Reducing corrosion, the Schottel way
German propulsion and steering system manufacturer Schottel Group has introduced a new anode aimed at extending the lifecycle of azimuthing thrusters along with other advantages including fuel savings.
Fighting the problem of corrosion to ship’s hulls and underwater components from static charges formed by the flow of water and other phenomenon with consequential effects on dissimilar metals is an age-old (and complex) problem. It was back in 1824 that Sir Humphry Davy attempted to reduce the effects of electrolytic action on ship hulls and came up with the idea of introducing sacrificial anodes made from more electrically reactive, less noble metals into the ‘electrical’ circuit of the hull and appendages, the principle being that you replace the anodes as they degrade rather than the hull, propeller and rudder.
Azimuthing thrusters, popular with shiphandling tugs are prone to this effect and Schottel has introduced a newly developed and patented system called ProAnode which the company claims sets higher standards in corrosion protection, thereby extending the lifecycle of the thruster.
The basic idea behind the ProAnode appears at first sight to be a simple one and involves moving the anode from the outside of the nozzle, where they are prone to be damaged and even knocked off by flotsam such as wood and ice, something that can also be caused by ground contact. Damage to or loss of the anodes may only come to light during routine drydockings and dependent on the time factor, corrosion may already have started to happen.
An additional feature with the new anode claimed by Schottel is that depending on the nozzle’s diameter and the anode’s material, anodes providing up to five years of protection against corrosion can be integrated into the nozzle. This can allow a reduction in the number of additional anodes for the hull or other thruster components.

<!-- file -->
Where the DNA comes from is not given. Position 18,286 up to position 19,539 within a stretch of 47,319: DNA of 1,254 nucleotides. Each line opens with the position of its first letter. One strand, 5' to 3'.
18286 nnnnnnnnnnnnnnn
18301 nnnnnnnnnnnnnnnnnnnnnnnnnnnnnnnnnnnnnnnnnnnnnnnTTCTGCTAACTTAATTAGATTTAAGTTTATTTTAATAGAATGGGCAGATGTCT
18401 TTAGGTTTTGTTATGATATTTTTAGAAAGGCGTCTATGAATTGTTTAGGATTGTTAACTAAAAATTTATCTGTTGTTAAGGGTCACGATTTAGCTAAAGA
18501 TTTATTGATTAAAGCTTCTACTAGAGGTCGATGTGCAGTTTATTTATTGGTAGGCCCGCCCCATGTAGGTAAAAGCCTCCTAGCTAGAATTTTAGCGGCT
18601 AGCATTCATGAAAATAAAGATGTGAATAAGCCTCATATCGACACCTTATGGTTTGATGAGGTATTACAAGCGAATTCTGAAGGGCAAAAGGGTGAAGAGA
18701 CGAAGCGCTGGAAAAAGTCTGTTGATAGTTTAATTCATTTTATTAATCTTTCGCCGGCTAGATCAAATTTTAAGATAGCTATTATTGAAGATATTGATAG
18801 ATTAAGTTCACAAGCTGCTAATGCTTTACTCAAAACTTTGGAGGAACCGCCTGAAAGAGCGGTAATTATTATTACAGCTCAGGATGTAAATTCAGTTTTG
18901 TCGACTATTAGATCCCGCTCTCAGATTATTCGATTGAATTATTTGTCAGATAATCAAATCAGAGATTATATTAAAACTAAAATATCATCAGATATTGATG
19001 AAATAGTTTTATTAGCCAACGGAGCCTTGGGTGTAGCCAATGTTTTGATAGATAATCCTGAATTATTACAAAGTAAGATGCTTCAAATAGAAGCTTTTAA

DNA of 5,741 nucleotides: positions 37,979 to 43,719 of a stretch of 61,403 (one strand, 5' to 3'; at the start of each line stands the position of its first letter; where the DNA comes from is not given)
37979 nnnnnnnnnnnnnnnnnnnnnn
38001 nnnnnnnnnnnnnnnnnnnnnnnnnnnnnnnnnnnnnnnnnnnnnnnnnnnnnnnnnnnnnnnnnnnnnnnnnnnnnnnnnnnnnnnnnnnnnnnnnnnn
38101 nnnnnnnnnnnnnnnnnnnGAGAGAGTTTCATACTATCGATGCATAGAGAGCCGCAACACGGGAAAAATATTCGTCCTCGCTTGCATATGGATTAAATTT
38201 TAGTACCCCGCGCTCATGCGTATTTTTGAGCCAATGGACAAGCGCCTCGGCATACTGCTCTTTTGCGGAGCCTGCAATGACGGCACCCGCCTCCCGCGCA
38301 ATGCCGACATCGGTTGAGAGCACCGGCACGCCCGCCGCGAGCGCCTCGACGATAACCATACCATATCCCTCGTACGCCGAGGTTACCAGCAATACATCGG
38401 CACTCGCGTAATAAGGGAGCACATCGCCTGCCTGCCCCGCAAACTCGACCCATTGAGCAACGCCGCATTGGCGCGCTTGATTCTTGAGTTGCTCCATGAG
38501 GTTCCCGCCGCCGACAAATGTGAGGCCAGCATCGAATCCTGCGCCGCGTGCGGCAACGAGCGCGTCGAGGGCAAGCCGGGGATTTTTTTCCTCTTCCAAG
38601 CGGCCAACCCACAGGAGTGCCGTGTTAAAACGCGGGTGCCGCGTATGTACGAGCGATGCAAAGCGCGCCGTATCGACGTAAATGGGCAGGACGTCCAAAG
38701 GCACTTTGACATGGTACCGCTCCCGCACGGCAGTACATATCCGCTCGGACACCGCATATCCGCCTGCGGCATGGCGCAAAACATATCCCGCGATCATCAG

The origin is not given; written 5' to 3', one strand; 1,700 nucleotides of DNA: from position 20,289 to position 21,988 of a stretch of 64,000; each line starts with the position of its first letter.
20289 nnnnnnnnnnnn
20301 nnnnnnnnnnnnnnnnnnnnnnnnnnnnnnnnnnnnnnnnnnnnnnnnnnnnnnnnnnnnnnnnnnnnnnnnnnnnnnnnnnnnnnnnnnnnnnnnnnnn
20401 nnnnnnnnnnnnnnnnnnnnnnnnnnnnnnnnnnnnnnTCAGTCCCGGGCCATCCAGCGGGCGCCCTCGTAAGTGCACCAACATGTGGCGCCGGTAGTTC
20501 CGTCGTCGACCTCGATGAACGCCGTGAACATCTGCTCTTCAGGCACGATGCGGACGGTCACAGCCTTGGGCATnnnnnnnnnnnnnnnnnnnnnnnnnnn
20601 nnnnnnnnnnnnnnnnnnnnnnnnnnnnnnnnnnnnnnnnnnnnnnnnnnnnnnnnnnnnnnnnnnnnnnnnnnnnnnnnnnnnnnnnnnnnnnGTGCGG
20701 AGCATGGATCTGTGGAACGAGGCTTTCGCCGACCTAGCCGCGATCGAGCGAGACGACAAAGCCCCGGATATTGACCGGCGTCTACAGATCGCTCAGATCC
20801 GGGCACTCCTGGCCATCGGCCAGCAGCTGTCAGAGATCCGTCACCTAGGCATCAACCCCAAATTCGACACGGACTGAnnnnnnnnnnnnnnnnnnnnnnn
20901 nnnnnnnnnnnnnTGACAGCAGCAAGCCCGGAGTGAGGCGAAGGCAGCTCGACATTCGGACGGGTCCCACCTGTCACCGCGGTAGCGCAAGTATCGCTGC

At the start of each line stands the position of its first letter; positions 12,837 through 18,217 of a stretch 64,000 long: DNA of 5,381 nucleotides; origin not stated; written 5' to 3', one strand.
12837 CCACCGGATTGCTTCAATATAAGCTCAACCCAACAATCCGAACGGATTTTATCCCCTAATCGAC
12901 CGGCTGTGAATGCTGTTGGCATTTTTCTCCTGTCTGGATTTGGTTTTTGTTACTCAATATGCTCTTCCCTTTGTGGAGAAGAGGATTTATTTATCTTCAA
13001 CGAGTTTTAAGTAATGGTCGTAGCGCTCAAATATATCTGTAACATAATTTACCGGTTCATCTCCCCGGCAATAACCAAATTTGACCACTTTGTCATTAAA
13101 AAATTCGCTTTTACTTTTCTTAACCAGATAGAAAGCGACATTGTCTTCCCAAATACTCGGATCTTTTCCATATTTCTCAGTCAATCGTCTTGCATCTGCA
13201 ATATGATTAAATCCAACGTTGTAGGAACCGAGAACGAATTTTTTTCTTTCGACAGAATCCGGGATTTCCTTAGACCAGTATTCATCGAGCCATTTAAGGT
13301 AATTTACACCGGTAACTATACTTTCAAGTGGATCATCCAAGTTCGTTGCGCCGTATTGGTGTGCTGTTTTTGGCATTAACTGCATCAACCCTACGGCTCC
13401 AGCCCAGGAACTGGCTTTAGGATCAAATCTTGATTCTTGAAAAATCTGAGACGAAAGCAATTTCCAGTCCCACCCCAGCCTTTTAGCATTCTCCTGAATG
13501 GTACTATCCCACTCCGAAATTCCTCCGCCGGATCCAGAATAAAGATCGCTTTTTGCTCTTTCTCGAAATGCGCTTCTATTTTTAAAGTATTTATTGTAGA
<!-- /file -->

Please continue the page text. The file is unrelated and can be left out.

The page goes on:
Those involved in the design, building, maintenance and operation of tugs be they the actual shipyard itself or the myriad component suppliers are under constant pressure to improve on the operational efficiency of the vessel by the prospective or existing owner and Schottel claim its ProAnode contributes to this battle.
The new position in the tail of the nozzle not only shields the anode from potential damage, but also offers additional operational potential as it contributes to the optimal hydrodynamic flow of the nozzle. As the smooth overall surface of the anode reduces flow interference, it meets the customer’s need for high efficiency from the propulsion system. It is claimed this results in lower fuel consumption and pays off in terms of reduced operating costs. The Schottel ProAnode is now a standard fit with its new Rudderpropellers although owners can opt for the conventional anode arrangement upon request.
By Peter Barker
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